Back to Top Skip to main content Skip to sub-navigation

Janssen COVID-19 vaccine returns to Military Health System

Image of Military personnel wearing a face mask and a face shield administering the COVID-19 vaccine. Navy Hospitalman Jared Houchen, Combined Arms Training Center Camp Fuji Branch Health Annex, Gotenba, Shizuoka, Japan, administers the Janssen COVID-19 vaccine to a Marine at the installation March 16. CATC Camp Fuji, which sees a high number of transient training units, was the first installation in Japan to administer the single-dose vaccine (Photo by: Katie Gray, Marine Corps Installations Pacific).

Recommended Content:

Coronavirus and the COVID-19 Vaccine | Coronavirus | COVID-19 Vaccine Efforts

Doses of the Janssen COVID-19 vaccine are now available to those in the Military Health System eligible and authorized to receive COVID-19 vaccinations, said Air Force Col. Jennifer Garrison, DoD COVID-19 Vaccine Program Operation Team Lead for the Department of Defense.

The Food and Drug Administration and the Centers for Disease Control and Prevention gave the greenlight to resuming use of the Janssen (also called Johnson & Johnson) vaccine April 23.

Aligning to the CDC, the MHS plan was subsequently approved by the White House and the CDC, Garrison said.

Defense Health Agency Director Army Lt. Gen. (Dr.) Ronald Place said: "We have full confidence that the J&J vaccine is safe and effective in preventing COVID-19 and that the data shows the vaccine's known potential benefits outweigh its known and potential risks."

The vaccine received FDA emergency use authorization Feb. 27 and was put on pause by the FDA and the CDC April 13 due to a small instance of those vaccinated with the Janssen product developing a rare, but serious blood clotting disorder that has now been named Thrombosis with Thrombocytopenia Syndrome (TTS).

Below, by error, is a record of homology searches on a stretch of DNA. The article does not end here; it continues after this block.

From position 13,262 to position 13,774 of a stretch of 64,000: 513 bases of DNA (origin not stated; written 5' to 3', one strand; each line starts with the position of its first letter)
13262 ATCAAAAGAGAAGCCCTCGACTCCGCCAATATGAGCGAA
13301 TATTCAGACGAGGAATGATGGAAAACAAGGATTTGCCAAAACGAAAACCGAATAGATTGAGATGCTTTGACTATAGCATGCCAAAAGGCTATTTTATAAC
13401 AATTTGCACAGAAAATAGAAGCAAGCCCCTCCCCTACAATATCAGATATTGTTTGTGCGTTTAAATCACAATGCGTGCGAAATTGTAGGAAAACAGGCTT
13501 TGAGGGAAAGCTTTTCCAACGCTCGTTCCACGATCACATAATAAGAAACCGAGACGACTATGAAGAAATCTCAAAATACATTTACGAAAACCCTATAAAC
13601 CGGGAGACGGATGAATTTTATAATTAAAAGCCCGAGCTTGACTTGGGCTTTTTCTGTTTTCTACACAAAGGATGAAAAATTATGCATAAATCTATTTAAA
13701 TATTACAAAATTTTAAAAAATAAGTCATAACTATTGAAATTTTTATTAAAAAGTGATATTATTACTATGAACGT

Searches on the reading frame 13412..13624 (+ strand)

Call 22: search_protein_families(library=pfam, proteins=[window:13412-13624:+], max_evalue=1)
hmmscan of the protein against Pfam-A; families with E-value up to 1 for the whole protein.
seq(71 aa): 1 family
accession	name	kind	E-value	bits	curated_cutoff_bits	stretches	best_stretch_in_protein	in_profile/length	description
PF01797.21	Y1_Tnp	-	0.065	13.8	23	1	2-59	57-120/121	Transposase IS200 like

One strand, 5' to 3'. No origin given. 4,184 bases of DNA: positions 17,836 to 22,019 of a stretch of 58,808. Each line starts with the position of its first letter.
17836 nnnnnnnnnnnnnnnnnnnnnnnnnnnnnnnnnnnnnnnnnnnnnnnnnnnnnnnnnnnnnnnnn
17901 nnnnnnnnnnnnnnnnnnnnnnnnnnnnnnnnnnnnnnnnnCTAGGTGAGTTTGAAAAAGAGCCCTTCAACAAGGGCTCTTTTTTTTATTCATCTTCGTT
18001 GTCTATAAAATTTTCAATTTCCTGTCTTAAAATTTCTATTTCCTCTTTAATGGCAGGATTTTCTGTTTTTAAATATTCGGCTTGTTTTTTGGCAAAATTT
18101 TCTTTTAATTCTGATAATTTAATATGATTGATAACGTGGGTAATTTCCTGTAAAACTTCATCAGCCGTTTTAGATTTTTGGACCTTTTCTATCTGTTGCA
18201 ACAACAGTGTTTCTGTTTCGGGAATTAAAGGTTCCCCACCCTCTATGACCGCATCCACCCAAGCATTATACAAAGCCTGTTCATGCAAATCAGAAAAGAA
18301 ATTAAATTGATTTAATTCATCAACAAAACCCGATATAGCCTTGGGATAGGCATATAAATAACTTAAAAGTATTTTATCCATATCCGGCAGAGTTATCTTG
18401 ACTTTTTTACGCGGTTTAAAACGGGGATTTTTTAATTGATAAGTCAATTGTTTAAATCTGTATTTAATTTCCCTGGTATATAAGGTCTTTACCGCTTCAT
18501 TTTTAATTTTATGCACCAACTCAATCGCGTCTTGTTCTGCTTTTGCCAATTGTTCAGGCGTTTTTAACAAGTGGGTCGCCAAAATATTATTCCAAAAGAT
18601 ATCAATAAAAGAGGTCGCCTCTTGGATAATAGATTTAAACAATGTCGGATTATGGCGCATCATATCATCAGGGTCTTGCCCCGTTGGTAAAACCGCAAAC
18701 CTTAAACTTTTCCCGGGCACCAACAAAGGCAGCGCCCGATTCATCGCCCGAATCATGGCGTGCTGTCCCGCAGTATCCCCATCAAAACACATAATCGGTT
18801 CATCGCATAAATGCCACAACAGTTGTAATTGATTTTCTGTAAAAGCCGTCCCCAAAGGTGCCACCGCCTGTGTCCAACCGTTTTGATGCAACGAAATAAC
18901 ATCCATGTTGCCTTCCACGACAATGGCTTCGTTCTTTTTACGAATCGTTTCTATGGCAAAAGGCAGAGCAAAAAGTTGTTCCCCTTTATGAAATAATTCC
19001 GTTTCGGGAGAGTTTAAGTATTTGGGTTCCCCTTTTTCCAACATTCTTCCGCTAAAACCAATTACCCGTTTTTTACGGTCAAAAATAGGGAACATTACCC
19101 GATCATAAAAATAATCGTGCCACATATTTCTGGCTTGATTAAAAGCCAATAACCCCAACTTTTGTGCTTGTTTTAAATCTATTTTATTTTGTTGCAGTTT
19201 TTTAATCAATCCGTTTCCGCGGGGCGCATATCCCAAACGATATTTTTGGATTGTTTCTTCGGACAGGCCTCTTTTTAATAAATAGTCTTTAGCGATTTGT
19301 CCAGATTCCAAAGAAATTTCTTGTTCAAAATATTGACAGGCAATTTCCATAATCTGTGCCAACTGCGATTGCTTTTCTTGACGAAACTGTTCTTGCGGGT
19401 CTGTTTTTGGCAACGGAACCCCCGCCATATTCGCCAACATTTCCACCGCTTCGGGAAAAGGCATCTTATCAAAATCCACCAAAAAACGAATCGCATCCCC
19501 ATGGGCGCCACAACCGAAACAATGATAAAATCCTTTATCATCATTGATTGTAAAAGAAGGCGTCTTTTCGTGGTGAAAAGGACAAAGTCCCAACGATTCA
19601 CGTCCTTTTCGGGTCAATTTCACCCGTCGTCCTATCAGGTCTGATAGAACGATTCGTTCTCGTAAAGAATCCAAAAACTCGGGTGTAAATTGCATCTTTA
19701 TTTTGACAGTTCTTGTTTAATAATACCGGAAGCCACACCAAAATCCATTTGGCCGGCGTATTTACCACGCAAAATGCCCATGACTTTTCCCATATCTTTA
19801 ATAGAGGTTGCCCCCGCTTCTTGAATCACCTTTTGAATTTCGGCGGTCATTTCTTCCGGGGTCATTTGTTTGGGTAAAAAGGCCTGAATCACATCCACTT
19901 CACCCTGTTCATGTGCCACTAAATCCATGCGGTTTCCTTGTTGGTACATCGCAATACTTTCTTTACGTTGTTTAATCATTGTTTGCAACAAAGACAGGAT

TTS occurred at a rate of about 7 per 1 million vaccinated women between the ages of 18 and 49. For women 50 and older and men of all ages, this adverse event is even more rare.

FDA has added a warning to the Janssen COVID-19 vaccine emergency use authorization and fact sheets regarding the clotting events, CDC said. As of April 23, TTS had not been linked to the Pfizer-BioNTech or Moderna vaccines.

As of April 21, approximately 7.98 million doses of the Janssen COVID-19 vaccine had been administered in the United States, the CDC said in a report released April 27.

More than 2.62 million doses of the Pfizer-BioNTech, Moderna, and Janssen COVID-19 vaccines have been given to those eligible and authorized within the Military Health System (MHS), and more than 438,000 have been administered to MHS beneficiaries at retail pharmacies and other non-DOD sites, Place explained during a news conference April 21.

The Janssen vaccine makes up less than 3% of the doses provided to the Department of Defense, according to the DOD.

So far, Place said, there have been no cases reported in the military of the blood clotting serious adverse event, but data are being reviewed.

Out of an abundance of caution, CDC said it would review the Janssen data through its Advisory Committee on Immunization Practices (ACIP). The committee met April 14 and decided to keep the pause in vaccinations in place while it further reviewed the data from the Janssen large-scale clinical trials and the adverse events. On April 23, the ACIP recommended the restart of Janssen vaccinations.

A review of all available data shows that the one-shot Janssen COVID-19 vaccine's "known and potential benefits outweigh its known and potential risks for those recommended to receive it," the CDC announced April 25.

However, "women younger than 50 years old should be aware of the rare but increased risk of the TTS adverse event, and that there are other COVID-19 vaccine options available for which this risk has not been seen," CDC said.

People who have received the Janssen vaccine who develop severe headaches, abdominal pain, leg pain, or shortness of breath within three weeks after vaccination should contact their health care provider, the CDC said.